Extending lease on Share of Freehold flat

I'm interested in buying a flat which is Share of Freehold but only has a lease of 63 years left on the lease. Presumably the SOF was done after the initial 99 lease was arranged, thus making the lease pretty much irrelevant.

My question(s) are as follows:

1) Would I need to extend the lease or is it totally irrelevant?
2) If I do need to extend it, do I need to compensate the other shared freeholders (i.e. pay them to extend as I would have had to the freeholder if it was owned by one person) or is it simply the case that I 'wouldn't need to pay myself' as the estate agent suggested.
3) Based on the answers to the previous 2 questions, would I be liable for Marriage Value Tax?

Thanks in advance,

Chris
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Replies

  • Richard_WebsterRichard_Webster Forumite
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    The lease is not irrelevant because it governs the relationship between the freeholders (group of lessees acting together) and the lessee of just that flat.

    The lease will need to be extended and the other share of freeholders will have to agree to this. Usually they will, because they may be in the same boat themselves, wanting their own leases extended. However I have known of cases, particularity where other leases have already been extended where they have asked for a large sum of money.

    You are only entitled to a lease extnesion once you have owned the flat for 2 yaers and you might have to go through the statutory process and pay a premium determined under the rather complex rules involved for that extension, which would include an element for marriage value. There is no such thing as "marriage value tax.".

    Have a look at this thread where some of these issues are explained:
    http://forums.moneysavingexpert.com/showthread.html?t=2111207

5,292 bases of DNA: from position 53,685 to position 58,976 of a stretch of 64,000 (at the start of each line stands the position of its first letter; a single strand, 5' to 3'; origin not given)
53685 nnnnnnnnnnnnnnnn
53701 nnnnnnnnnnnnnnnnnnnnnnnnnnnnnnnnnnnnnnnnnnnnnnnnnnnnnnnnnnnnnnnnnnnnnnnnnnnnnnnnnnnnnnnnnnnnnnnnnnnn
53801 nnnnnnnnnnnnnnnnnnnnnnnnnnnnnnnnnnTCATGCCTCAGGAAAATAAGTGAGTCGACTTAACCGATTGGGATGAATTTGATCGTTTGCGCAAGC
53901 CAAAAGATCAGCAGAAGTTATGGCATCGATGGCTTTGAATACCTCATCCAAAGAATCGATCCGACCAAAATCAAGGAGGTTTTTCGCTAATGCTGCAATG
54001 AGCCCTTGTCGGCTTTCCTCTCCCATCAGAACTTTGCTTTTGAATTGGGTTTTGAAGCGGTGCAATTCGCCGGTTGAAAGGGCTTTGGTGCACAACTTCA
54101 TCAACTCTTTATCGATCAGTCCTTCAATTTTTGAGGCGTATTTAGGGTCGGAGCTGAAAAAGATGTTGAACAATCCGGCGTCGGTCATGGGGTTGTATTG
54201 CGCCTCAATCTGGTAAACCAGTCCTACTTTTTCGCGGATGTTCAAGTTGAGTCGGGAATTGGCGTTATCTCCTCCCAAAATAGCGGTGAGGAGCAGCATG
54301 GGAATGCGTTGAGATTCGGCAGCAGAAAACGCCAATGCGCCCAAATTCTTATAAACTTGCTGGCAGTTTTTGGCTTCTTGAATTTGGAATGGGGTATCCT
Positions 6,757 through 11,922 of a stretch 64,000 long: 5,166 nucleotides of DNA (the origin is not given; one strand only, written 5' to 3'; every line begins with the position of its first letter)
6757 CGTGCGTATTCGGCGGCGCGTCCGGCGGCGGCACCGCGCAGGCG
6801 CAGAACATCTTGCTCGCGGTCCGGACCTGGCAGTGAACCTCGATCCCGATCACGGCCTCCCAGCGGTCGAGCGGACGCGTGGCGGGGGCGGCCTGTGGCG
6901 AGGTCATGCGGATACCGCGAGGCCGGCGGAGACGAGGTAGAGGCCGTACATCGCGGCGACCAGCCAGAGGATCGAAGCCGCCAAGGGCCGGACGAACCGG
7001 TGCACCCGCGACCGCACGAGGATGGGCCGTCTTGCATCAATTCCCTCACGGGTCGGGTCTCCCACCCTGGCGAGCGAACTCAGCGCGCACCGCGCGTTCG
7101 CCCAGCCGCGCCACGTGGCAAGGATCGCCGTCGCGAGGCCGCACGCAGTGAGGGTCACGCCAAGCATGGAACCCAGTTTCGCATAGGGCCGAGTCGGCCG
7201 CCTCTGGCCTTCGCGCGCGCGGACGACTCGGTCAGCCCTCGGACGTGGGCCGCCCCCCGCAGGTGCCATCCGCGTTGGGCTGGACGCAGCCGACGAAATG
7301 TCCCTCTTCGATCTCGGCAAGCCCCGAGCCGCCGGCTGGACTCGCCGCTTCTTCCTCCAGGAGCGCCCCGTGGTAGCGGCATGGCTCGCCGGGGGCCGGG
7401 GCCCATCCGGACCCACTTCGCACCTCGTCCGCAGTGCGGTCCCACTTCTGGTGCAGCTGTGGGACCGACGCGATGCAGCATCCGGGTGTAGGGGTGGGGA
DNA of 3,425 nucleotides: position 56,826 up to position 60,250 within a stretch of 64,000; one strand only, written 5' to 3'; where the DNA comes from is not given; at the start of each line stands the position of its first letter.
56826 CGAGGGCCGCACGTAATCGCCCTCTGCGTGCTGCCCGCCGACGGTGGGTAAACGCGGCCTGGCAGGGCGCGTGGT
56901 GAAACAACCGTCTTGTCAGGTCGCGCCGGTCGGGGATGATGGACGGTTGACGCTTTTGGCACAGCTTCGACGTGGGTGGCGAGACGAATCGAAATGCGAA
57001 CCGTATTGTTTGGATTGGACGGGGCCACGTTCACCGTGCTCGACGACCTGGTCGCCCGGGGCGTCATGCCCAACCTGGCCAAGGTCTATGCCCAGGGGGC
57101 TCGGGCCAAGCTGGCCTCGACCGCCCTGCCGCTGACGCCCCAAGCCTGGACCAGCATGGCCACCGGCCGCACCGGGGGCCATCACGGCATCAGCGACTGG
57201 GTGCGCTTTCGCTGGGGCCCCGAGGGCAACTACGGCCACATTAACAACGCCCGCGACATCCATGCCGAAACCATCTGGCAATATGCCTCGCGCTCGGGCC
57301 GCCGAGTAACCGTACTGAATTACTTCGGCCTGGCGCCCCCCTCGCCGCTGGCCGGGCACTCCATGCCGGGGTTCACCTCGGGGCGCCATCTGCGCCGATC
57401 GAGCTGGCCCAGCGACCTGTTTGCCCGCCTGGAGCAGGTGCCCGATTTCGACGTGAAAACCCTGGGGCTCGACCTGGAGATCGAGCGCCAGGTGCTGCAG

RICHARD WEBSTER

    As a retired conveyancing solicitor I believe the information given in the post to be useful assuming any properties concerned are in England/Wales but I accept no liability for it.
  • Thanks Richard.

    When you say "You are only entitled to a lease extnesion once you have owned the flat for 2 yaers" do you mean that it's possible to get one before this time but I wouldn't be able to force the issue?

    Is it possible that if the other freeholder(s) were ammenable to the idea, that the lease could be extended without any cost, other than legal fees?

    The alternative of course is that the current owner could extend the lease and make his money back through the sale of the property.
  • DVardysShadowDVardysShadow
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    chrigil wrote: »
    Thanks Richard.

    When you say "You are only entitled to a lease extnesion once you have owned the flat for 2 yaers" do you mean that it's possible to get one before this time but I wouldn't be able to force the issue?

    Is it possible that if the other freeholder(s) were ammenable to the idea, that the lease could be extended without any cost, other than legal fees?

    The alternative of course is that the current owner could extend the lease and make his money back through the sale of the property.
    The 2 year entitlement really means that the seller is in a much stronger position than you to get the extension. So make the seller get an extension as a condition of your offer.
    Hi, we’ve had to remove your signature. If you’re not sure why please read the forum rules or email the forum team if you’re still unsure - MSE ForumTeam
  • Richard_WebsterRichard_Webster Forumite
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    When you say "You are only entitled to a lease extnesion once you have owned the flat for 2 yaers" do you mean that it's possible to get one before this time but I wouldn't be able to force the issue?

    That's right.
    Is it possible that if the other freeholder(s) were ammenable to the idea, that the lease could be extended without any cost, other than legal fees?

    This is what normally happens, its just that you cannot compel it.
    The alternative of course is that the current owner could extend the lease and make his money back through the sale of the property.

    Yes, he would still have to get the other lessees/shared freeholders to sign - but he could do it that way.

    The key thing is that you should contact the other lessees to make sure that the seller isn't hiding anything, and the others are all happy to extend leases (and even as a necessary preliminary, join in to transfer a share in the freehold to you.). See the other thread as to why sometimes there is a problem.